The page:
Valerie Gordon Will Revive An Iconic Dessert For LAist -- And You Get To Help Decide Which One
Valerie Gordon, the mastermind behind Valerie Confections, is more than just a top-notch baker, she's also something of a food anthropologist with a passion for recreating famous desserts that have been lost over time.
This side hustle started in 2009, when she was asked by the Los Angeles Times to reverse engineer the famous coffee crunch cake from Blum's, a defunct restaurant chain that once boasted eight locations in California.
The chain had long since closed but patrons never stopped wanting that cake. They wanted it bad. With two layers of chiffon sponge joined by coffee whipped cream and covered in coffee honeycomb, it's a combo of fluff, cream and crunch that is, to lean on a terrible food cliché, a slice of heaven.
"This is a cake that I grew up with, and it was a cake that I missed very, very deeply and thought of frequently," Gordon, a San Francisco native, says. "I got very meticulous about resurrecting this cake. I researched every recipe that existed online. I had other people taste it. I was very fortunate that I remembered this cake and I remembered it very, very well."
When the story, about non-traditional wedding cakes, ran alongside an approximately 1.5-inch picture of the cake, "We received, I believe, 125 phone calls from people who were extremely emotional. They wanted to share. They wanted to talk about the dessert. They were relieved and excited at the prospect of eating it again," Gordon says.
Customers started pouring in, ordering the cake and Gordon realized it wasn't the only beloved dessert that had fallen out of production.
"I do have that sort of fairytale idea about dessert," Gordon says, "that having a great piece of cake can change the course of your day, and that the best memories are defined around food and specifically dessert."
In the past decade, Gordon has reversed engineered approximately 10 beloved historic desserts. They include the Brown Derby's grapefruit cake, Chasen's banana shortcake, the apple cake at Scandia and a pie from Ship's. You can try some of these at her bakeshop, Valerie Confections. She is currently working to resurrect the Dobos cake from Grace Pastries.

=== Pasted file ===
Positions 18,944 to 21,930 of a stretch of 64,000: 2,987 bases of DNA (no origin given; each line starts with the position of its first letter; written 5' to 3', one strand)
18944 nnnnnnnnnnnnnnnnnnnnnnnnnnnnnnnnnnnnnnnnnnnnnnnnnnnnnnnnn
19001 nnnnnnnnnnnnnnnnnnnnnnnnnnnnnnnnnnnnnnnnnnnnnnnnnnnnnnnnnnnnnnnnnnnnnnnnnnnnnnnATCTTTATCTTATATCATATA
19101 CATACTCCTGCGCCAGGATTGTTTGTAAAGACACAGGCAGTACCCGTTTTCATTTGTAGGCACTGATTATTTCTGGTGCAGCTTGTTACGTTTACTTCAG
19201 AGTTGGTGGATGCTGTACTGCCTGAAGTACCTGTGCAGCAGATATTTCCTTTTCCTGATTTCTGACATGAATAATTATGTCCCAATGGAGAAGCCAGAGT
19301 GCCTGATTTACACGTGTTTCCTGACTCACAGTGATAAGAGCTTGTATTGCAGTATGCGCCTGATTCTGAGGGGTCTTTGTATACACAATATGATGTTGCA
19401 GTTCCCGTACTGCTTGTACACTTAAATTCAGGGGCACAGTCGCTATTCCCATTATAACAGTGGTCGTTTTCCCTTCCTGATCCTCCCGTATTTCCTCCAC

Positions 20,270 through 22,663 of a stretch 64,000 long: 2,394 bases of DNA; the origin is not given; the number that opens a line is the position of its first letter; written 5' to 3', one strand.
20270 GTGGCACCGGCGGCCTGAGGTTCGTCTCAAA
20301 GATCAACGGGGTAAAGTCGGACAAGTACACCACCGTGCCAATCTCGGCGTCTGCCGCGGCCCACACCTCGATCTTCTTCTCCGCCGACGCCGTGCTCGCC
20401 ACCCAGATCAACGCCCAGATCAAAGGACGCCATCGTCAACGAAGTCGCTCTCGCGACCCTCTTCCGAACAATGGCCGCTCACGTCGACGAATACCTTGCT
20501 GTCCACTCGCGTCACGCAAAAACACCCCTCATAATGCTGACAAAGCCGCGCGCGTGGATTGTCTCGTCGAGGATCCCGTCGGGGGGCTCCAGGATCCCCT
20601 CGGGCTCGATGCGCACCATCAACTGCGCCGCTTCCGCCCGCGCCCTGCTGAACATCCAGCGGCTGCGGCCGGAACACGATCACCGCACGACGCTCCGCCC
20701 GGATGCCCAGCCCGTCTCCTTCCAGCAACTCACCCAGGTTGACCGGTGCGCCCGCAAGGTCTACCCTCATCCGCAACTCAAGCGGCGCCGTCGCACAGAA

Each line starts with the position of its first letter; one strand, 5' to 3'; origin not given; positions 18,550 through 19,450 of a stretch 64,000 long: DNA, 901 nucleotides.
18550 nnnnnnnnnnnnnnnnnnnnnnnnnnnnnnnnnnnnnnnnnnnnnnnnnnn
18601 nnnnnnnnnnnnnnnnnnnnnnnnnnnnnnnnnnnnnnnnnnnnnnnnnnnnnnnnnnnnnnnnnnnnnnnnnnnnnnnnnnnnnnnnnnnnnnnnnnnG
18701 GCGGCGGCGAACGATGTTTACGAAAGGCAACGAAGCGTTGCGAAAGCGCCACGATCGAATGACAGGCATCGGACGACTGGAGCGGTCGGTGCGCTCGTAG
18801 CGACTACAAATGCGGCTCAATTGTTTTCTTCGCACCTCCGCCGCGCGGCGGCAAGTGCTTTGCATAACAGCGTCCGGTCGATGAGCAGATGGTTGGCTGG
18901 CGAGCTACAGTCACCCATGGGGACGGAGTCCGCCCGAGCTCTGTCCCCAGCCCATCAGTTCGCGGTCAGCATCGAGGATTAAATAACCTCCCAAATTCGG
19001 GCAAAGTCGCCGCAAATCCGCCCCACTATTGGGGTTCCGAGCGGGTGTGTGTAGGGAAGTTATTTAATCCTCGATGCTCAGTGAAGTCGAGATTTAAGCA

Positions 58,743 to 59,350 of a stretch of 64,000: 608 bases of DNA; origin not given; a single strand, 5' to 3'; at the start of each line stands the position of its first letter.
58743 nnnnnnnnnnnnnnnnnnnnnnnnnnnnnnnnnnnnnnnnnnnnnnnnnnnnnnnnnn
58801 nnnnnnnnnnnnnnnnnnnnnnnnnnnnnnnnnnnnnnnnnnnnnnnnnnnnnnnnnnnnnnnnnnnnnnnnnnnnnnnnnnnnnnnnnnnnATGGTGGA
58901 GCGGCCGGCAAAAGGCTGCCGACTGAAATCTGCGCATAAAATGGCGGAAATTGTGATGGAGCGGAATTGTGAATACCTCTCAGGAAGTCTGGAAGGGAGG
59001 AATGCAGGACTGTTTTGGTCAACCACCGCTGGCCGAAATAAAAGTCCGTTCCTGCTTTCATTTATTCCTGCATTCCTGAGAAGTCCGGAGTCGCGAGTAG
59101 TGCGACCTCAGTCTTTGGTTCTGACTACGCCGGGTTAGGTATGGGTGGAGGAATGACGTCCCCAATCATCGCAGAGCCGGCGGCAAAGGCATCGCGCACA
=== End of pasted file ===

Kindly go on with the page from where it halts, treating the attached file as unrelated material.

Now, Gordon is going to revive a dessert especially for LAist -- and you get to choose which one.
"One of the barometers that I always look for with these desserts is that it was around for a while, that it wasn't a hot flash and that the dessert could have been eaten by thousands and thousands of people," Gordon says.
We want to know: What dessert do you want Valerie Gordon to revive for LAist?
Here's how it'll work.
Let us know what dessert you'd like her to work on by filling out the form below. It needs to be a dessert that was made by a public business -- a restaurant, a bakery, a store, whatever but not grandma's home recipe -- here in Southern California and it needs to have been made for at least a decade. We don't want some flash-in-the-pan item. Gordon will look through all the submissions and make her decision based on what intrigues her, what has a wide culinary footprint and what she can reasonably do.
We'll announce the dessert Gordon has selected and put out another call for anyone who wants to help Gordon with her research or possibly serve as a taster.
We'll reveal the final version of the dessert and how Gordon did it. Then, it's up to you to wallow in the decadence and Proustian escapism of eating it.